So how is this an issue when visualizing data? Our mind is trying to close gaps, so we can see the bigger picture but it is therefore also prone to missing details that it actually filled in. In the example of the zebra: the silhouette of the zebra is missing. At first we didn’t see this, but once it was pointed out to us it became visible and you noticed it. This effect can cause issues in bar charts as we can show in an example.

Visualization with closure
Let say you need to visualize the performance of different departments or regions. Most of them are performing well, but maybe one or two of them are falling behind. As many departments are good, we think that the general line, or the bigger picture, is good and try to see all lines as a part of that picture. Our mind finds closure and sees the bigger picture as “good”. So, when visualizing this data you should focus on the gap! Not only with words but also in the way you presented the data. Because if you didn’t, the audience was trying to look for closure and filtered the gap out of their image maybe even without knowing it. The funny thing is that when the brain finds closure, we seem to have a better memory of what we saw but only memorize it as a whole.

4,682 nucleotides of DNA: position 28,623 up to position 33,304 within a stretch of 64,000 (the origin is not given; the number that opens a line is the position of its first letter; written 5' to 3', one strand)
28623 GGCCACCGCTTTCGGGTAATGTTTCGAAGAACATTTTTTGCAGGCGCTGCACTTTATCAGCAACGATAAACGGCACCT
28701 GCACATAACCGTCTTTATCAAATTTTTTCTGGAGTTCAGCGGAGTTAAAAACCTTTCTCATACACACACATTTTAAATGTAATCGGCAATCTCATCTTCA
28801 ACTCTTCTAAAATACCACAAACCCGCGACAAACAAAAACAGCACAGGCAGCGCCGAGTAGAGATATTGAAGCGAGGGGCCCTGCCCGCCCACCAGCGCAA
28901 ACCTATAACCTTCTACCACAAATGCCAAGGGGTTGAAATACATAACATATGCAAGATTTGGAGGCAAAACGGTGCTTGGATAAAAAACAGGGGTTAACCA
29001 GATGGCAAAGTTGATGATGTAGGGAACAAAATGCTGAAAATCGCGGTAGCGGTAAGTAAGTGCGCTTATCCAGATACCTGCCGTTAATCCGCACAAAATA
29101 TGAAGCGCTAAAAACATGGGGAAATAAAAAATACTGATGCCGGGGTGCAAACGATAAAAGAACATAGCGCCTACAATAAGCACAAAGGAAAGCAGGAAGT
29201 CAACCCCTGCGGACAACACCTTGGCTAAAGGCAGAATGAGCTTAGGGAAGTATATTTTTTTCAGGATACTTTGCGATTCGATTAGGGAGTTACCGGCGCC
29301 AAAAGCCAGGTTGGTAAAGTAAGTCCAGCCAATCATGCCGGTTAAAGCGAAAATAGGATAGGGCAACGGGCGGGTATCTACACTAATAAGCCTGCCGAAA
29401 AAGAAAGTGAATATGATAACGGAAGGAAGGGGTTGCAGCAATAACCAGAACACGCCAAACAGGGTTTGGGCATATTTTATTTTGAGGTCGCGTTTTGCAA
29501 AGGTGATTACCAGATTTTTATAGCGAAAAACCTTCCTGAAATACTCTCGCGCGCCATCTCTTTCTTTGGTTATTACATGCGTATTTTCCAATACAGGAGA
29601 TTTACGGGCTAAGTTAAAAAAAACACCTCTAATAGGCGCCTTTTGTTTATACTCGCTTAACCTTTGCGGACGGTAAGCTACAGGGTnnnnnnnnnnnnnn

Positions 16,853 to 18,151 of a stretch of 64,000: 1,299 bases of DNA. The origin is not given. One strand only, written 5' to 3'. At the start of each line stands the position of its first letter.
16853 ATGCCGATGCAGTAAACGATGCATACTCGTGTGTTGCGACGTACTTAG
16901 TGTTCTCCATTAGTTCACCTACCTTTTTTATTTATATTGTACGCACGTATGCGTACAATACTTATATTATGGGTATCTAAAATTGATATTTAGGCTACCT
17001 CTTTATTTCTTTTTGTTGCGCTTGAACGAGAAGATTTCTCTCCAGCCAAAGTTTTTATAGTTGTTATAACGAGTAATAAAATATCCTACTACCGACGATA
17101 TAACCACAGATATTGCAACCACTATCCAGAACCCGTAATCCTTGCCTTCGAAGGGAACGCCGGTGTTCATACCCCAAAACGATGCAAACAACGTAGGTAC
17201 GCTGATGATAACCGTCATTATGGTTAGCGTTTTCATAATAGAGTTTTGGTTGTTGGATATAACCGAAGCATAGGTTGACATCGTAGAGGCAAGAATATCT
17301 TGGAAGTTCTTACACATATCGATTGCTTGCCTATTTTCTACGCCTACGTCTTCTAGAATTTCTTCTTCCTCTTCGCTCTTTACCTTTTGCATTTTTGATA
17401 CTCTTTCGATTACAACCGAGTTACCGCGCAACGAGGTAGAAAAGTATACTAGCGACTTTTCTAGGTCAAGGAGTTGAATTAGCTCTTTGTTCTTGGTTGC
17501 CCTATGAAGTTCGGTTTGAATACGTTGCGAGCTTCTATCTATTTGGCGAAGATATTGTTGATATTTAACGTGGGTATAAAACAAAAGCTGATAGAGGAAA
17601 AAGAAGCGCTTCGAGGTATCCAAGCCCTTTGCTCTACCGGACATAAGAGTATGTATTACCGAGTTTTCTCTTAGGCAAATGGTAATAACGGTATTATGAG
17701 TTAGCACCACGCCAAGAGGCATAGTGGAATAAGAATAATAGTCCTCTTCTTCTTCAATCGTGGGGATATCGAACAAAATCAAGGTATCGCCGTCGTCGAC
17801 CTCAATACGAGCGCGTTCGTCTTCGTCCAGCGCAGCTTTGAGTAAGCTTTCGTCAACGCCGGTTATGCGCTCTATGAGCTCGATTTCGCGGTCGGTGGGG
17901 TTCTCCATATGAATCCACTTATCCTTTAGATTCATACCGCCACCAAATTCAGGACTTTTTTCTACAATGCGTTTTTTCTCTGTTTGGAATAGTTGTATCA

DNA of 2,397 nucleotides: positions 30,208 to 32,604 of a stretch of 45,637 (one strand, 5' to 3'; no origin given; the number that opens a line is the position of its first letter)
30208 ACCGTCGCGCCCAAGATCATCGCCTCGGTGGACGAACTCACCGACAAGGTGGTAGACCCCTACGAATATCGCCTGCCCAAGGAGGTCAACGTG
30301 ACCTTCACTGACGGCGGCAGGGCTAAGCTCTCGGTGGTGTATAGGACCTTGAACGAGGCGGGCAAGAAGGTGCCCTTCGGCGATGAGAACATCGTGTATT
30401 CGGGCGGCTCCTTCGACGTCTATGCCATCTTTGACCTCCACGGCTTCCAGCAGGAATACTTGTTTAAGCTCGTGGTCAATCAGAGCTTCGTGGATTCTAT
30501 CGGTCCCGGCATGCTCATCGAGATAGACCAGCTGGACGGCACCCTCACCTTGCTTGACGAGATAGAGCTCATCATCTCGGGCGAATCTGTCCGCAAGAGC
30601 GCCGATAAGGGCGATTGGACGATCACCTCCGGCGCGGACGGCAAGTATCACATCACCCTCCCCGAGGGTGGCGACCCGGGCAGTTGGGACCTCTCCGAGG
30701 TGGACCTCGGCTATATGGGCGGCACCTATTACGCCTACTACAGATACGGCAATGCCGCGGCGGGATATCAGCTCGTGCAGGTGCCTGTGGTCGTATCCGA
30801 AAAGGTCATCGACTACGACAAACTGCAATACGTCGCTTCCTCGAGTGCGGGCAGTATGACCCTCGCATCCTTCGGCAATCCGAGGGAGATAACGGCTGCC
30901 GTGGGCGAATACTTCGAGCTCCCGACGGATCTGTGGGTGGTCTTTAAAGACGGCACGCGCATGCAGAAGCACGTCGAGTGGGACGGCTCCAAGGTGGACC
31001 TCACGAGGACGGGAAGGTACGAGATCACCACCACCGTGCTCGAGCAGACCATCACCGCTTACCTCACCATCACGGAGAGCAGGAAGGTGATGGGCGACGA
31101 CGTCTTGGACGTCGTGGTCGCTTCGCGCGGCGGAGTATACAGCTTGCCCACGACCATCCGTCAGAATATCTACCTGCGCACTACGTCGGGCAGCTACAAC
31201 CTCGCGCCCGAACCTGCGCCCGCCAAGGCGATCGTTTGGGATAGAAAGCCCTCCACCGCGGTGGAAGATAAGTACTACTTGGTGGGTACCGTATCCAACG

Take a look at this example and see how easy Italy and Belgium do mix up with the rest of the regions that are actually doing good.

So, the next time you’re presenting your findings and you need to make your audience aware of what we should focus on, you should check the following:

  • Is it understandable for every single person why a gap in the picture simply busts the total outline and have you made sure that the gap stands out? Because as we saw with the zebra and in the example, apparently we can get closure even when the picture isn’t closed.

Take a look at the example below to get an idea of the possibilities.

We have made sure that the bars that are short a few points, are signaling that something is wrong. The color red indicates to us that something is wrong. This is one way of signaling the gap. Another one is to sort them in a way that we can see that there is something wrong on the right side of the axis. It draws our attention to that side. Maybe you should even circle it in your presentation to draw even more attention towards it, depending on your audience. It’s now further up to us to define what’s actually creating that gap and point out that we should fix it so we can fix the bigger picture. By the way, the fact that we all know that red signals something bad or why our attention is drawn to the right side by filtering, can also be traced back to Gestalt Principles. We’ll cover those aspects in upcoming blogs!